1 May 2011

With the teaching year coming to a close, I am happy to unwind a bit before plunging into the summer’s work.  What better way than to plunge in to the comedic stage that is American politics (courtesy of Donald Trump).

Lest you wonder the relevance of political comedy to this blog… my seminar class recently looked at literary comedy, discussing works by George Saunders, Graham Greene, Donald Barthelme, Danielle Evans, Sergei Dovlatov, George Eliot, Woody Allen, and Philip Roth (Lorrie Moore would have been an obvious addition to this reading list, but we’d already a few stories by her previously).  How does humor work in literature?  What’s funny and who decides?  How does the author control the humor, so that the reader is laughing at the right moments, for the right reasons, absorbing the intended nuances? Where is the author relative to the joke, the character, the reader?  Timing, narrative distance, voice.  In her interview with The Paris Review, Amy Hempel talked about schooling herself in stand-up comedy as a part of her writers’ education.

Among his many gifts and talents, our fair President is also a humorist in his own right. I suppose this is one of those things where, if you are an admirer of the President, you will find this brilliant and hilarious; if not, well… you can empathize with the visibly-irritated Donald Trump (who is I’m sure perfectly happy to have the camera turned on him).  I particularly enjoyed Michelle Obama’s good-sportness (in a subtly laugh-out-loud moment, we see her on video working in her garden with school children —  “Look, a carrot!” she exclaims) and the President’s obvious ear for language as he joked about Tim HOSEnee Pawlenty’s undisclosed middle name.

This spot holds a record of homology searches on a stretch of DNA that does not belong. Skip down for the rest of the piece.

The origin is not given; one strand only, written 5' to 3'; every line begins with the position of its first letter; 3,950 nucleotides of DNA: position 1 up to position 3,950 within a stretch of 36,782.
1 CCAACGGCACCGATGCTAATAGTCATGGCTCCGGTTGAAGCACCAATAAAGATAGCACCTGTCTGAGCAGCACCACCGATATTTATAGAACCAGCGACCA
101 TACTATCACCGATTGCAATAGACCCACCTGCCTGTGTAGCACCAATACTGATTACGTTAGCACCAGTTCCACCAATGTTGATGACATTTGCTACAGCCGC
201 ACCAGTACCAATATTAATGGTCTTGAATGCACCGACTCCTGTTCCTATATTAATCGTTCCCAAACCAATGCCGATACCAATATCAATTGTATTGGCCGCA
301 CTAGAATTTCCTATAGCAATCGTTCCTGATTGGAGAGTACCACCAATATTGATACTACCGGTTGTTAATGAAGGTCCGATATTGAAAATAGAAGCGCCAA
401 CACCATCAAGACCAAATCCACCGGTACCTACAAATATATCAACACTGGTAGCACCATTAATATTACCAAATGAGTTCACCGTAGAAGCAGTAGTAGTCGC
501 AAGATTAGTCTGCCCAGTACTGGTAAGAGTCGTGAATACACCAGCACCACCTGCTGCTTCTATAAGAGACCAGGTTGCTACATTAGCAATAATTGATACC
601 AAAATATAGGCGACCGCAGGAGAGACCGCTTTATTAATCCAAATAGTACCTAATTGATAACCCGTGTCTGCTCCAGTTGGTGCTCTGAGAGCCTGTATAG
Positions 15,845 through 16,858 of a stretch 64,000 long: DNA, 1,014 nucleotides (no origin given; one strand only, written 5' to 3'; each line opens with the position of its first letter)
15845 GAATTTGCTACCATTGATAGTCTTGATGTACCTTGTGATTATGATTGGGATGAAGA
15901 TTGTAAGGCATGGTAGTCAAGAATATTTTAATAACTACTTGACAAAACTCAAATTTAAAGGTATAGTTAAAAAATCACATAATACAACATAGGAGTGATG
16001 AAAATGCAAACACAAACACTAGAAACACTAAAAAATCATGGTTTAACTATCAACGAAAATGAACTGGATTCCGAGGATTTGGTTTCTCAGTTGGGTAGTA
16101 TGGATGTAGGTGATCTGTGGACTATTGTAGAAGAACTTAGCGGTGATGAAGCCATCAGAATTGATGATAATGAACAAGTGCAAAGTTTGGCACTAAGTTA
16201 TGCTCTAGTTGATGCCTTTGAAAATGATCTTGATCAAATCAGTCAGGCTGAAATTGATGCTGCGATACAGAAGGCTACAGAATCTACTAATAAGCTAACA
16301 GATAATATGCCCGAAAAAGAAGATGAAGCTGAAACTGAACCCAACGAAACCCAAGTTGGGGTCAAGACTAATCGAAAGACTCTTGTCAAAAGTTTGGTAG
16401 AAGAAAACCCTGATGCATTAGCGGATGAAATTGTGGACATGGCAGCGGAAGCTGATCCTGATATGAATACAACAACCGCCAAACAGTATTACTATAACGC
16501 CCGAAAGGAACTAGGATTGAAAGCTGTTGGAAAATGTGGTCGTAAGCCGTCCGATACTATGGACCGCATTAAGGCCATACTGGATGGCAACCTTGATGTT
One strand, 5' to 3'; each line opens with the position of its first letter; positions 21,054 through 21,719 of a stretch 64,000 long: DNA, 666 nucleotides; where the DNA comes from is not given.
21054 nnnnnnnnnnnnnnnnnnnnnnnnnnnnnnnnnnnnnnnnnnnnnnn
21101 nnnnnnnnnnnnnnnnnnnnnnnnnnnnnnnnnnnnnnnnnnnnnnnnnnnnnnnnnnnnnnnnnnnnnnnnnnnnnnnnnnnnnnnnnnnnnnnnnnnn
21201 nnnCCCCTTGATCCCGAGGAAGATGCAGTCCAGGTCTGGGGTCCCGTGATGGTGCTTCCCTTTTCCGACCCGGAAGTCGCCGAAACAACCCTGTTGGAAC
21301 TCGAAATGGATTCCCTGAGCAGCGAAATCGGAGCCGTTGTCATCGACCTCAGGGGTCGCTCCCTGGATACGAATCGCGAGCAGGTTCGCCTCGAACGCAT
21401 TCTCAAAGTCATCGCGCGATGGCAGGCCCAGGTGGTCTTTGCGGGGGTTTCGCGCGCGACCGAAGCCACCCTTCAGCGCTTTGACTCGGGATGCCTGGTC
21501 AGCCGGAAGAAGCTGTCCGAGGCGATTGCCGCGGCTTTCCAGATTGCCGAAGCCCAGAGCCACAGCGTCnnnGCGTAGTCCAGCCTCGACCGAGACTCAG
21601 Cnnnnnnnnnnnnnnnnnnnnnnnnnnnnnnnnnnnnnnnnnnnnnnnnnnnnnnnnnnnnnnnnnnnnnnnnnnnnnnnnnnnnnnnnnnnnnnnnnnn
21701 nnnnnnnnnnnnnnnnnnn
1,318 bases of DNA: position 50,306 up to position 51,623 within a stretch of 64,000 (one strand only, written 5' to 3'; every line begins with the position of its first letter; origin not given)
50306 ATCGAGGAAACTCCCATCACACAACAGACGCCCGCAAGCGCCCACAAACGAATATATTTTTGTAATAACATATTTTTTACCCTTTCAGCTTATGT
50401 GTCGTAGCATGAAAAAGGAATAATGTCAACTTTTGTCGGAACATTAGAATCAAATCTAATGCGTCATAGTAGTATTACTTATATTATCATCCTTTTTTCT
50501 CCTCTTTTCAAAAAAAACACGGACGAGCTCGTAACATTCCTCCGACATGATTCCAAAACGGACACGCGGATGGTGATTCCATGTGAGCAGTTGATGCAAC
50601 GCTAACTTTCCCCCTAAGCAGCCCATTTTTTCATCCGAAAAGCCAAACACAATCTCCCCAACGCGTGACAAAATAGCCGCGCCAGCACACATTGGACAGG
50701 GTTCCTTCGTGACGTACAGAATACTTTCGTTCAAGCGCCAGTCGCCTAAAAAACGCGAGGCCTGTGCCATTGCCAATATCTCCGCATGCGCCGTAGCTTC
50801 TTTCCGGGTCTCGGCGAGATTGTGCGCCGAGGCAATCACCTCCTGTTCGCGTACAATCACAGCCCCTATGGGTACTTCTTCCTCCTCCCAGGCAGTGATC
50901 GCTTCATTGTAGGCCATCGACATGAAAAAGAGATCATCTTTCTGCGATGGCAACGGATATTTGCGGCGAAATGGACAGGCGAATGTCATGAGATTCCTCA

Incidentally, the President way upstaged Seth Meyers; I love Seth Meyers, but this was quite painful.

For a more serious look at Donald Trump’s impact on the political moment, check out Lawrence O’Donnell’s impassioned plea to NBC to reveal Trump’s intentions for the fall. [via HuffPo]